Approximately one million people in the United States are treated for a traumatic brain injury (TBI) each year, and an estimated 5.3 million people live with a TBI-related disability. Motor vehicle accidents are a leading cause of TBI, particularly when cars strike pedestrians. Unlike broken bones or cuts, traumatic brain injuries may be permanent.
What Is a Traumatic Brain Injury?
A traumatic brain injury is most often caused by a blow or jolt to the head. An object that penetrates the brain tissue can also cause a TBI.
In a violent accident, such as a car striking a pedestrian, the primary brain injury typically happens at the moment of impact, when the brain is pushed against the skull, sometimes crashing back and forth. The injury may involve part of the brain or the entire brain, and can include bleeding, bruising, or tearing of nerve fibers.
The secondary brain injury occurs after the initial impact of the brain against the inside of the skull. The brain swells, which increases pressure within the head. The swelling may injure parts of the brain that were not injured by the primary trauma. This injury can happen gradually and can happen up to 5 days after the injury. In some cases, the secondary injury may become more serious than the primary injury.
The physical damage to the brain resulting from the primary or secondary injury may include:
- A contusion (or bruising) of the brain.
- A diffuse axonal injury (DAI), which happens when the brain bounces around inside the skull, damaging the nerve axons.
- A Traumatic Subarachnoid Hemorrhage, when bleeding occurs in the space surrounding the brain, which is normally filled with cerebrospinal fluid and which acts as a cushion.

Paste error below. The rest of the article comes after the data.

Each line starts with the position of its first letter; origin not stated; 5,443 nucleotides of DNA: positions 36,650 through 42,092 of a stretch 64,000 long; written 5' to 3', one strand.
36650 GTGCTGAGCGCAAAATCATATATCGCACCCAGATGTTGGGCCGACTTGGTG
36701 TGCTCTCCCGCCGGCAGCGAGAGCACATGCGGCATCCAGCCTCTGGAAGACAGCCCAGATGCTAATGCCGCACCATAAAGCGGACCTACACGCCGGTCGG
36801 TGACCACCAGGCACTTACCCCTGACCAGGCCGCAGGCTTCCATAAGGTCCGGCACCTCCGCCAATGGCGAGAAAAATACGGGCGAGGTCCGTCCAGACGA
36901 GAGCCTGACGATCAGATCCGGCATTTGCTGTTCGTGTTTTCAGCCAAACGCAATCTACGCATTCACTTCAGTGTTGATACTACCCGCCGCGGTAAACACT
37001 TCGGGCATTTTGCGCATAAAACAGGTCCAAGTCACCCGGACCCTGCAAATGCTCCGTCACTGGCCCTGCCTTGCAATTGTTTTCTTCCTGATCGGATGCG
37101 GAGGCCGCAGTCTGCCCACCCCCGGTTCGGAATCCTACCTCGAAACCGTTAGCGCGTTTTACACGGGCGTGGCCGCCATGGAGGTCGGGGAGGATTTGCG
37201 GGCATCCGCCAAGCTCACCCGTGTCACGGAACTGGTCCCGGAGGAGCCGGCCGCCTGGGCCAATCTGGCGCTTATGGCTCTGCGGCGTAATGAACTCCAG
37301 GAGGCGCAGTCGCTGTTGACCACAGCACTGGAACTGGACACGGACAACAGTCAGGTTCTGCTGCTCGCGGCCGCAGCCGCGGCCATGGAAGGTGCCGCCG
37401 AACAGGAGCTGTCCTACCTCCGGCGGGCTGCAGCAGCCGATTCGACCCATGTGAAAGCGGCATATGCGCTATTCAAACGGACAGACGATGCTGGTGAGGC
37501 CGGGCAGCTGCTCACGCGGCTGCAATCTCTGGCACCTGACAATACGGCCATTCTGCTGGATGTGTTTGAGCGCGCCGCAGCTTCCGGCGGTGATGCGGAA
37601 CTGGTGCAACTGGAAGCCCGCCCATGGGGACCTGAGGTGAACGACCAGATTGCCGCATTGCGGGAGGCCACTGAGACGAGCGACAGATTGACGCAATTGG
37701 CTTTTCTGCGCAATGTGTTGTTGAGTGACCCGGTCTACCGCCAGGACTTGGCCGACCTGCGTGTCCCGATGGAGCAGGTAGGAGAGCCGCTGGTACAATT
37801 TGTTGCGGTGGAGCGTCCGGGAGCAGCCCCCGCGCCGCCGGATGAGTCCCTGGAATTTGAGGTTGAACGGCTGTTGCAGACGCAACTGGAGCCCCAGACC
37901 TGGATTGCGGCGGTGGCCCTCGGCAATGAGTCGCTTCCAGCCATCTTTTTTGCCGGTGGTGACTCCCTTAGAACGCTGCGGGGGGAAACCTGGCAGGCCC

- A hematoma, when a blood vessel ruptures and blog clots within the brain.
Traumatic brain injuries are also typically classified by severity:
- Mild: the injured person is awake, but may have a brief loss of consciousness, disorientation, or a headache.
- Moderate: the injured person may lose consciousness for approximately 20 minutes to 6 hours and be lethargic when awake.
- Severe: the person is unconscious for more than 6 hours.
Signs and Symptoms of a Traumatic Brain Injury
The signs and symptoms of a traumatic brain injury (TBI) may be obvious, or they may be difficult to detect, depending on the severity and location of the injury. Here are some signs of a traumatic brain injury to watch for. Note that many of these symptoms may occur even if the brain injury is mild to moderate.
If the injury is primarily on the left side of the brain:
- Problems with remembering words
- Problems understanding words or speaking, slowed speech
- Impaired control over movements on the right side of the body
- Faulty logic
- Anxiety and depression
If the injury is primarily on the right side of the brain:
- Impaired control over movements on the left side of the body
- Loss of “big picture” problem solving
- Spatial and visual problems
- Visual memory disturbance
Diffuse injuries, or injuries to both sides of the brain:
- Problems thinking or concentrating
- Confusion or disorientation
- Unable to handle changes in normal routines